For my GMU Public Digital History course, I will create a project to commemorate University of the Pacific’s 100-Year Anniversary on the Stockton campus. University of the Pacific is California’s oldest university, founded in 1851 in Santa Clara, California. The campus then moved to San Jose and finally to Stockton in 1924. The goal of my project is to help diverse alumni and community members connect to the Stockton University of the Pacific campus by revealing the stories behind monuments and memorials. Familiar narratives will no doubt circulate during the celebratory year. While these stories will heighten a sense of belonging for many alumni, students, faculty, and staff, those who do not see their stories centered may feel alienated and erased. My website will offer content and interpretation, including primary sources that document multiple stories and biographies. Over time, I envision a participatory website where students, alumni, faculty, and staff can contribute their research over time.
My initial user research indicates that this is a feasible and interesting project. I interviewed three alumni from diverse backgrounds who graduated five to ten years ago. (I will interview more alumni later this week.)
I asked about the ongoing contact that the interviewees have with the University, and they remain in contact in different ways. One is an athlete who has applied for positions within the athletic department and stays well-connected to her head coach. Another has joined the alumni association and visits campus regularly for speech therapy. Another has family in Stockton and sometimes visits campus to see faculty and staff. All receive mailings and emails from time to time.
Next, I inquired about their use of computers and mobile devices. They use laptops and tablets or phones daily. They tend to use laptops for work and tablets and phones for personal use. They enjoy social media, gaming, browsing the Internet, reading, following the news, viewing anime, and more. Only one regularly visits museum websites, but all said they regularly click on links that are interesting to them from social media, and they said they would be very likely to explore a website about the history of UOP because UOP is important to them.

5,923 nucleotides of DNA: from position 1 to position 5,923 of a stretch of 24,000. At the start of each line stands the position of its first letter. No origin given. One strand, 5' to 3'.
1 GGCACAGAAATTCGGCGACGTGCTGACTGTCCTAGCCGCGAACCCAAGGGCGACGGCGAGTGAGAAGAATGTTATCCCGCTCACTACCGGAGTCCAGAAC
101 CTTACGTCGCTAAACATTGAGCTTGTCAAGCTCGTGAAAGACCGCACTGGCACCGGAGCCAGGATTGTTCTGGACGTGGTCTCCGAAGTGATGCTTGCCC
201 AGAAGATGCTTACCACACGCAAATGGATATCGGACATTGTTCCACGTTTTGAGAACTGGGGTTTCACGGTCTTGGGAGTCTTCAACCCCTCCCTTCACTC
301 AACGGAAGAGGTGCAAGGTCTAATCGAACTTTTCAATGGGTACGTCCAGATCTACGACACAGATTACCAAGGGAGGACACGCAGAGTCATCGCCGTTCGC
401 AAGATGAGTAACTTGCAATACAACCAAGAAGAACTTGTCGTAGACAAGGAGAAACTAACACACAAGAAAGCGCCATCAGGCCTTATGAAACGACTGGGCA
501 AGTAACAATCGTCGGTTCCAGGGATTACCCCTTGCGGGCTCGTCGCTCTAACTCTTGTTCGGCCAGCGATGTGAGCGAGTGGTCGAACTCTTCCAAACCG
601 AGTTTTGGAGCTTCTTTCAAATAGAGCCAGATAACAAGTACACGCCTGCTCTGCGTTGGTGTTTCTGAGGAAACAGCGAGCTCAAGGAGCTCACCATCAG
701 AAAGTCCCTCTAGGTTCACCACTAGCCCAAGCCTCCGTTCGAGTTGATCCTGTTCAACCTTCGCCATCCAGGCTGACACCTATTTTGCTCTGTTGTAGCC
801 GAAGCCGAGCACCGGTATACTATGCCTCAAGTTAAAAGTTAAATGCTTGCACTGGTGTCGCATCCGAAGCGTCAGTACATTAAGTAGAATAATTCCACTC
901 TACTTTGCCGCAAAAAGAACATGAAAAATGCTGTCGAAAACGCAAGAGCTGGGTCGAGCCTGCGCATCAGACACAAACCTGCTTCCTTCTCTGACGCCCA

When asked about campus spaces and places, the alumni said that they never gave much thought to the museums, monuments, or naming of buildings. One worked in the Holt-Atherton Special Collections but never really wondered who the archives were named after. But the library and its archives were important spaces for him. Indeed, two alumni mentioned the library. Two mentioned the building where they had most classes, and one mentioned the athletic facilities. Their groups, activities, and clubs were wide-ranging: athletics, history club, anime club, and the Black Student Union all received mention.
The user research tells me that the project is of interest to diverse UOP alumni (at least those who are relatively recent graduates). But they are less concerned about particular monuments and memorials than they are about spaces that had meaning to them. Several mentioned the campus grounds and just walking around as memorable and as creating warm feelings. Thus, the project might include histories of important spaces and not simply monuments and memorials. One alumnus said that he would love to see maps that show the change in the campus over time. Mapping the sites onto time-specific maps will be an important part of the project.